The Global Report on Food Crises (GFRC) 2023, in its mid-year update confirms the disheartening reality of the world's food crisis. As conflicts, economic shocks, and extreme weather events continue to wreak havoc alongside persisting vulnerabilities, millions of people continue to suffer from hunger and malnutrition.
The updated report provides the latest data on acute food insecurity for 2023, building on the May 2023 edition, which laid down the data for 2022. The new report covers the period from January to August 2023 and provides new updates on the state of acute food insecurity.
The mid-year update of the GRFC presents some stark statistics:
- Almost 238 million people across 48 food crisis countries faced high levels of acute food insecurity as of early August 2023, affecting nearly 1 in 5 individuals of the analysed population, a similar proportion as the one observed in 2022.
- The 10 worst food crisis countries in this report are the Democratic Republic of the Congo, Nigeria, Sudan, Ethiopia, Afghanistan, Yemen, Bangladesh, Pakistan, South Sudan and Somalia. Myanmar, the Syrian Arab Republic, and Ukraine, which were among the 10 hardest hit countries in 2022, have not been included in the mid-year update due to insufficient data on acute food insecurity in 2023.
- East Africa remains the worst-hit food crisis region, with nearly 65 million people facing high levels of acute food insecurity (an increase of 8 million people since 2022), primarily due to the ongoing conflict in Sudan, which has displaced 3.5 million people since April.
- Some countries have shown improvements in acute food insecurity conditions between 2022 and August 2023. Sri Lanka and Niger recorded the most substantial reductions, with 2.4 and 1.1 million people respectively experiencing improved conditions.
- In the 21 food crisis countries where data was available, approximately 27.2 million children under the age of five suffered from acute malnutrition by August 2023. Of these, 7.2 million were severely malnourished and in urgent need of treatment.
Drivers of acute food insecurity
The mid-year update report identifies three main types of shock that, when combined with a high proportion of vulnerable populations in food crisis countries, serve as the main drivers of acute food insecurity. These shocks are conflict / insecurity, economic related shocks and weather extremes.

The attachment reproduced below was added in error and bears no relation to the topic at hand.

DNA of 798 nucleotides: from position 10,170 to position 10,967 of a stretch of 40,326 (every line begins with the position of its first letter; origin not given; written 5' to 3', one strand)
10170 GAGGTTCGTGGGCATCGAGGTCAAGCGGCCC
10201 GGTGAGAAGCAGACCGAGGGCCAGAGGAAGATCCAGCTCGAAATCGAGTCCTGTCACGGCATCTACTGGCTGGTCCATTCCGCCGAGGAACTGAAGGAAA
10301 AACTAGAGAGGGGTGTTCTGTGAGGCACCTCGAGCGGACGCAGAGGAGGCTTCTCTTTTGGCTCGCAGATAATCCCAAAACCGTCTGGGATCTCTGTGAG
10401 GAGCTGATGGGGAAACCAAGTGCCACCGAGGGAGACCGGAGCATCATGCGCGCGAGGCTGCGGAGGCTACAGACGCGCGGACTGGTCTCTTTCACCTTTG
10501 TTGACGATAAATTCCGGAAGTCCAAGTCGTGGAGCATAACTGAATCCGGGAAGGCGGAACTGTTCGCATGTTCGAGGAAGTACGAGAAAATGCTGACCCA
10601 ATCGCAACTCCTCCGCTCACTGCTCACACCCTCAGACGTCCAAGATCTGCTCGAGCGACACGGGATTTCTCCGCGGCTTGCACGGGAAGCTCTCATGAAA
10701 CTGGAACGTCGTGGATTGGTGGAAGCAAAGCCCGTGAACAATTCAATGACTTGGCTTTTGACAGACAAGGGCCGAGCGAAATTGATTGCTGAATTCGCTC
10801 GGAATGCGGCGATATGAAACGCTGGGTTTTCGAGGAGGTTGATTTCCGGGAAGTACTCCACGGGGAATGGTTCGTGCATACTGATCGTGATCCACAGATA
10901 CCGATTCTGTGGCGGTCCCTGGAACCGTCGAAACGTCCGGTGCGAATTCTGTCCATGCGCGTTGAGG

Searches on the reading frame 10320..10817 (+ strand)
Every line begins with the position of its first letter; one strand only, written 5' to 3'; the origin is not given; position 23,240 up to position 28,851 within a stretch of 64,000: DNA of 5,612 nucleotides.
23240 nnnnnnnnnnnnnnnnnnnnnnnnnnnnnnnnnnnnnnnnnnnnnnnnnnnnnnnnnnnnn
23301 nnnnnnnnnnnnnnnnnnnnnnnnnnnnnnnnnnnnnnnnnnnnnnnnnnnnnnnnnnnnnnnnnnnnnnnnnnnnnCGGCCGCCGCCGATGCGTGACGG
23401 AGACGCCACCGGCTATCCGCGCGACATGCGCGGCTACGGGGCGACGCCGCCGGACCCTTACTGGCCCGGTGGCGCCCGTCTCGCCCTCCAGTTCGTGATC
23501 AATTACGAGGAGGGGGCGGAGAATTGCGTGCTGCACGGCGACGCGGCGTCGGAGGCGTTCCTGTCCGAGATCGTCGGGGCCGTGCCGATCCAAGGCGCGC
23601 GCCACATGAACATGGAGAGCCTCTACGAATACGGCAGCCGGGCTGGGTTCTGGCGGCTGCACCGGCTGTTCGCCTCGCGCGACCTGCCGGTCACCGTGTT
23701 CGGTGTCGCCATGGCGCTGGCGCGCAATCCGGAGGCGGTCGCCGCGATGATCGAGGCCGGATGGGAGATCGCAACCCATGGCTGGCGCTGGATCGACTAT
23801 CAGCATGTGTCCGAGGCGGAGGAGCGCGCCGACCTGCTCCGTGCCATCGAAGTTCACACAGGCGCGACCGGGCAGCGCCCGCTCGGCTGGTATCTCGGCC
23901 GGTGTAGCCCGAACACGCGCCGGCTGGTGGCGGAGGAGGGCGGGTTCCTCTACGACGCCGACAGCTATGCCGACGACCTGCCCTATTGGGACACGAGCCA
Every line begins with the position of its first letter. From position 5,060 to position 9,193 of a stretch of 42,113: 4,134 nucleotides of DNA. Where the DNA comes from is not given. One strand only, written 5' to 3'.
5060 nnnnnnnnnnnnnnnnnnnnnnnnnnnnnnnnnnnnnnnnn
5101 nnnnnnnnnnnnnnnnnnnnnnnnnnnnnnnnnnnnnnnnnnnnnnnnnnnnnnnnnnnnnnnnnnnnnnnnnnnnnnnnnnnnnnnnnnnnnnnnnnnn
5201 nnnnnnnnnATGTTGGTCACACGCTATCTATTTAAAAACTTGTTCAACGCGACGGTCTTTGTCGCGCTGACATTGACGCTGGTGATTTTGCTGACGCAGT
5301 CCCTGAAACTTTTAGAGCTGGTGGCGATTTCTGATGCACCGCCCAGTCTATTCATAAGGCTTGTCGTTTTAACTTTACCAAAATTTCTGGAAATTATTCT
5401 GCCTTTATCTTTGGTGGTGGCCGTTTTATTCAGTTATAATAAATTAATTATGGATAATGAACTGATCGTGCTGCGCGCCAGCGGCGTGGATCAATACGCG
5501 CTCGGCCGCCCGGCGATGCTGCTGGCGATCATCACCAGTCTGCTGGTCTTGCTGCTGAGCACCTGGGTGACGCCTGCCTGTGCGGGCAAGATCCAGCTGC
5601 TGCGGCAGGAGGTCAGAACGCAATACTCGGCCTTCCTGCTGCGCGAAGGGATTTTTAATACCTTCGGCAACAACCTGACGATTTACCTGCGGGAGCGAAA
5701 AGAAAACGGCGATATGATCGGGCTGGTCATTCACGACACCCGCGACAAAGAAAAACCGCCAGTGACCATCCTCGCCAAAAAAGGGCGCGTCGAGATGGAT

- Conflict and insecurity: remains the leading driver of food insecurity, impacting eight out of the 10 worst-hit food crisis countries. Additionally, Russia’s decision to terminate the Black Sea Grain Initiative has raised uncertainty on global food market prices in the coming months. The recent coup d’état in the Niger is expected to reverse the recent food security improvements at country level and further exacerbate acute food insecurity in the wider region.
- Economic shocks: Despite lower global food prices in 2022, high food prices in domestic markets continue to affect populations. Particularly in low-income countries, high levels of public debt further limit governments’ ability to import food and mitigate the impact of high food prices on vulnerable populations. Economic shocks are now driving acute food insecurity across all regions.
- Weather extremes: These have been a key driver of acute food insecurity in all regions except West Africa, the Middle East, and North Africa. The impending El Niño event sets the stage for increased global temperatures and more intense weather extremes over the next nine to 12 months.
This mid-year update of the Global Report on Food Crises 2023 underscores the urgent need for international cooperation and concerted efforts to address the root causes of hunger and malnutrition. Collaboration amongst agencies is imperative to provide immediate relief to those in need while striving for long-term solutions to mitigate the impact of these crises.
JRC support to data analysis and intelligence
The mid-year update of the Global Report on Food Crisis 2023 relies on data from multi-partner initiatives like the Integrated food security Phase Classification (IPC), the Cadre Harmonisé (CH) and other equivalent metrics. The Joint Research Centre (JRC) plays a crucial role in analysing this data and providing technical and advisory support to the IPC and the CH frameworks as well as in the Senior Committee responsible for its endorsement.
Additionally, the JRC’s Anomaly Hotspots of Agricultural Production (ASAP) offers real-time information feeding into IPC and CH analysis.
The report includes a spotlight on economic drivers of food crises, with the JRC contributing insights based on its article on global economic prospects published in June 2023.
About the Global Network against Food Crises
Launched by the European Union, the Food and Agriculture Organization of the United Nations (FAO) and the World Food Programme (WFP) in 2016, the Global Network against Food Crises seeks to better connect, integrate, and guide existing initiatives, partnerships, programmes and policy processes to address the root causes of food crises.
Since the launch of the first Global Report on Food Crises in 2016 initiated by the European Commission’s Directorate-General for international partnerships and the JRC, the EU’s contribution is based on close coordination among services of the Commission (mainly International partnerships, European civil protection and humanitarian aid operations, and the JRC) and other partners. Over the last seven years the Global Report on Food Crisis has evolved into one of the main multi-partner initiatives under the Global Network against Food Crises and serves as its flagship publication.
The Global Report on Food Crises 2023 is the result of a joint, consensus-based assessment of food crisis worldwide by 16 partner organisations, coordinated by the Food Security Information Network (FSIN).
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